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Guest Liz Milliron on Character

Edith writing from north of Boston, not sure if winter is coming or going.

Either way, I’m always happy to welcome Liz Milliron back to the blog, especially when she has a new Betty Ahearn Homefront historical mystery out! I love this series, and I know you will, too.

March 1943. As the Buffalo winter ends, the father of Betty Ahern’s friend, Lee Tillotson, disappears. At first his absence is a relief, providing Lee, his mother and sisters refuge from the man’s frequent drunken rages. But when Mr. Tillotson is discovered drowned in the Buffalo River and the police charge Lee with the murder, the family’s newfound peace shatters.

Worse, Lee becomes secretive and unwilling to cooperate with Betty or the police. Betty is certain of Lee’s innocence, but there she has very little time to investigate before he must enter his plea in court. To prove Lee’s innocence, Betty digs into Mr. Tillotson’s life, discovering a seamy and dangerous underside to Mr. Tillotson, and to Buffalo itself. With time running out, Betty soon learns who her friends really are, how much Lee loves his family and friends and is loved in return, and just how far the corruption leaking from Buffalo’s City Hall has reached. But can she prove Lee’s innocence before it’s too late?

As Maddie Day, I’m also delighted to be sharing a virtual launch event with Liz next week at Mystery Lovers Bookshop.

Register here. Now, take it away, Liz!

Thanks for having me back, Edith. It’s always great to visit the Wickeds.

As a reader, one of the things that brings me back to a beloved series is character. Once you spend three hundred pages, give or take, with a group of people (even if they are fictional), you can’t help having some opinions about them. It doesn’t matter if they are characters you love – or just love to hate.

I don’t think I’m alone in saying I want my characters to have some growth, too. Even the not-so-nice ones (well, usually). This is especially true of protagonists. I want to see her learn from her mistakes, take new roads, and do new things. Real people do this, at least ideally. Why not fictional ones?

At the same time, a character has to stay true to who she is. If one of her deeply held beliefs is in fairness, she can’t take a left turn and suddenly start thinking or doing things that violate that belief. It’s a change all right, but not a particularly good one.

I feel I know Betty Ahern pretty well. She’s still capable of surprising me, but they are generally good surprises. She and I have very firmly held beliefs. And we aren’t shy about expressing them, either.

You will not be surprised, therefore, when this comment came back from A Trusted Reader I was a bit taken aback: “Betty is being too disrespectful. I don’t like her here.”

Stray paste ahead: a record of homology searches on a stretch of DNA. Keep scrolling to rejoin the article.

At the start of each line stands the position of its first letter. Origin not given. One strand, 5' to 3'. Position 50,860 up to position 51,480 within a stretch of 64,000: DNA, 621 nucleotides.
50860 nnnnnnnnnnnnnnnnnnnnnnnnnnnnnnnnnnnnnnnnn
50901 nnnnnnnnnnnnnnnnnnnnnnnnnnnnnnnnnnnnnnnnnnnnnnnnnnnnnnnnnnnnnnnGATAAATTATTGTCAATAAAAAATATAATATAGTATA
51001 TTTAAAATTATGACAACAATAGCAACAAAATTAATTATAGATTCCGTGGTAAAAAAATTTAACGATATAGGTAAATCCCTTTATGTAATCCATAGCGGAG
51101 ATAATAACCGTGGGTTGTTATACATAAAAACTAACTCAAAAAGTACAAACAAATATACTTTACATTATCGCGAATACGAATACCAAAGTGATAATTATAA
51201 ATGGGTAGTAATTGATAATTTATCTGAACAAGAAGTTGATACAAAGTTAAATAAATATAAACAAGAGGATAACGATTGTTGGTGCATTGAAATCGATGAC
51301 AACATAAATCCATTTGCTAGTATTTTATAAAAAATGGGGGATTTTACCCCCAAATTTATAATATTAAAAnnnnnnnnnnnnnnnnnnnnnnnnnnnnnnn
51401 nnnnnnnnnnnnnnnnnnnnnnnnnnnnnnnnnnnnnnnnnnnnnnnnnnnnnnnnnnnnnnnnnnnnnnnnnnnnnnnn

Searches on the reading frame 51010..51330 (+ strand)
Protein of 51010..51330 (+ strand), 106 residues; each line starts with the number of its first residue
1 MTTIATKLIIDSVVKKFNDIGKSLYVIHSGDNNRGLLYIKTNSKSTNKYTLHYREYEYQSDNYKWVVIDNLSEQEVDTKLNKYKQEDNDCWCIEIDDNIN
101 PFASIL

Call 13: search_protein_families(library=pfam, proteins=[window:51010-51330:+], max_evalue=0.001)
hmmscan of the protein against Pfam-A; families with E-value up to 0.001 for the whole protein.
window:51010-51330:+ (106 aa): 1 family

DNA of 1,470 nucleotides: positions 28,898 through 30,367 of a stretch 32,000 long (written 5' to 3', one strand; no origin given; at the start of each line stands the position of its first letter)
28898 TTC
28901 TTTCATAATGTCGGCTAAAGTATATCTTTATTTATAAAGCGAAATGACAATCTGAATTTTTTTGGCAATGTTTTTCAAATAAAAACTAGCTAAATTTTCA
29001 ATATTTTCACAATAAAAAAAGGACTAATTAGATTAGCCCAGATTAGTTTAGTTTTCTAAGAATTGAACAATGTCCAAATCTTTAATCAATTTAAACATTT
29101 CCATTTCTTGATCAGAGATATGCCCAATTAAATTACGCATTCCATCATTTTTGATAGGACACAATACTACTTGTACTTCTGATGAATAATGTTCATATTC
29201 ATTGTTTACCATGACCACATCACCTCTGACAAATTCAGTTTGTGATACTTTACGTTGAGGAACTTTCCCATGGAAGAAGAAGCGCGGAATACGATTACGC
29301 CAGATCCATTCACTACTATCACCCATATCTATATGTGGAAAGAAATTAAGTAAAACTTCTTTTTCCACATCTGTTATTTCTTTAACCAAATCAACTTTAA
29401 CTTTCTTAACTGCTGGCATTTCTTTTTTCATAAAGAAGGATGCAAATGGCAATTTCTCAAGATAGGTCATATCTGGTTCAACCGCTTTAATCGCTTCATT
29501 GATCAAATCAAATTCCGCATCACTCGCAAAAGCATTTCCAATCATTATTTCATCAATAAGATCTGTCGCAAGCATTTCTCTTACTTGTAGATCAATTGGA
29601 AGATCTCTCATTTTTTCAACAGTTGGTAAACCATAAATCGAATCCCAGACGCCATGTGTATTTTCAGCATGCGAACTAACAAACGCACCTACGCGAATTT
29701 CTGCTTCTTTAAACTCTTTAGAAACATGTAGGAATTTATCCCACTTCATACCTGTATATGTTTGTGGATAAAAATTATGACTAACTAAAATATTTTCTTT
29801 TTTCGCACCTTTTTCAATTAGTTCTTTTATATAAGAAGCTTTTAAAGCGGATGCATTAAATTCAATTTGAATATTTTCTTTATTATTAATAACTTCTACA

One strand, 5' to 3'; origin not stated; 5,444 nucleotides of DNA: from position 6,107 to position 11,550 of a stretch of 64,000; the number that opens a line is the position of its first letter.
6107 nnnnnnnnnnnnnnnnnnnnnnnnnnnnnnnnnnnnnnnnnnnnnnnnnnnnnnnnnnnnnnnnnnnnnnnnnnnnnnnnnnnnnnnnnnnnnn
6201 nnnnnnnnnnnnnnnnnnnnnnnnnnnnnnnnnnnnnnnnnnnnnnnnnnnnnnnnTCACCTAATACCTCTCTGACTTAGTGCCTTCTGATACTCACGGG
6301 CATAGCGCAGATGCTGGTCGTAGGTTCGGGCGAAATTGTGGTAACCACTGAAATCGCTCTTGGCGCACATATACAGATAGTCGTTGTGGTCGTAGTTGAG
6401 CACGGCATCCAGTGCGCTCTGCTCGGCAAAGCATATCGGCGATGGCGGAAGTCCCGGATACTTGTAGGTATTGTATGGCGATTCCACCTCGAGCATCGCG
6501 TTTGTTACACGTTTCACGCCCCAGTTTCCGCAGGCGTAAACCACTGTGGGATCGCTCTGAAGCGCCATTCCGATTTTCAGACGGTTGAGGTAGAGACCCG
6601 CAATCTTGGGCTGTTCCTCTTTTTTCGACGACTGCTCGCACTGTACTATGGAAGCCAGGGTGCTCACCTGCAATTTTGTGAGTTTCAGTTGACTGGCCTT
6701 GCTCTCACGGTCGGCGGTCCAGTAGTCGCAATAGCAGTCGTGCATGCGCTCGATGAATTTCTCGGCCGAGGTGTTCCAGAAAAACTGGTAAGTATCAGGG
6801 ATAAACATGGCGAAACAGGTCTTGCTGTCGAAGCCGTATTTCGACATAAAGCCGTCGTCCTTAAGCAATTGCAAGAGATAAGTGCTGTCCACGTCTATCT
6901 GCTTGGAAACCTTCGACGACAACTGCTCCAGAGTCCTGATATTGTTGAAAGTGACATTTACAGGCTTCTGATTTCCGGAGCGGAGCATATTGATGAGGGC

(Okay, a “bit taken aback” is an understatement. I was actually quite upset.)

To me, Betty wasn’t being disrespectful at all. She was asserting herself. Standing her ground and not shying away from what was a potentially uncomfortable situation. How can you not like that? Too much has been written about the necessity of “likable” female characters, and I’m not going there in this post, but would the same comment have been made of Lee?

I fussed. I grumbled. I gnashed my teeth. How dare this person say that? Doesn’t she get it? Why does every woman have to be likable every moment? I wanted Betty to have her moment of brashness. After all, she’s not quite nineteen. How many young people are perfectly polished at that age?

I sure wasn’t.

But then I calmed down. Trusted Reader had my best interests at heart, after all. I’d be foolish to disregard the feedback just because I didn’t like it. After all, I’d rather hear it now than, heaven forbid, after publication in a reader review when it was too late to do anything.

I reworked the passage. Betty kept her boldness, but she chose a few different words. Used a different tone of voice, different body language. I adjusted the subtext.

If all of this sounds like hard work, it was. But the truth is, there are always at least two visions of a character: mine and the reader’s. It doesn’t do any good for me to insist that my vision is the only right one because readers own the story as much as I do. I may have written it, but it only really lives once someone picks up the book.

It’s a balancing act, really. How do I stay true to the character (because she is my creation and no one knows her better) and honor my contract with the reader? After all, after three books, readers feel they know Betty pretty well, too. They have expectations. Betty needs to make mistakes and grow – but not in such a way that her fans are disappointed.

Hopefully, Betty and I can meet them – and not lose what makes her a special person in her own right.

Readers, has a much-loved character ever let you down? Writers, how do you keep your characters “true to form” and still give them room for mistakes and change?

Liz Milliron is the author of The Laurel Highlands Mysteries series, set in the scenic Laurel Highlands of Southwestern Pennsylvania, and The Homefront Mysteries, set in Buffalo, NY during the early years of World War II. She is a member of Sisters in Crime, Pennwriters, and International Thriller Writers. A recent empty-nester, Liz lives outside Pittsburgh with her husband and a retired-racer greyhound. Find Liz at her web site,

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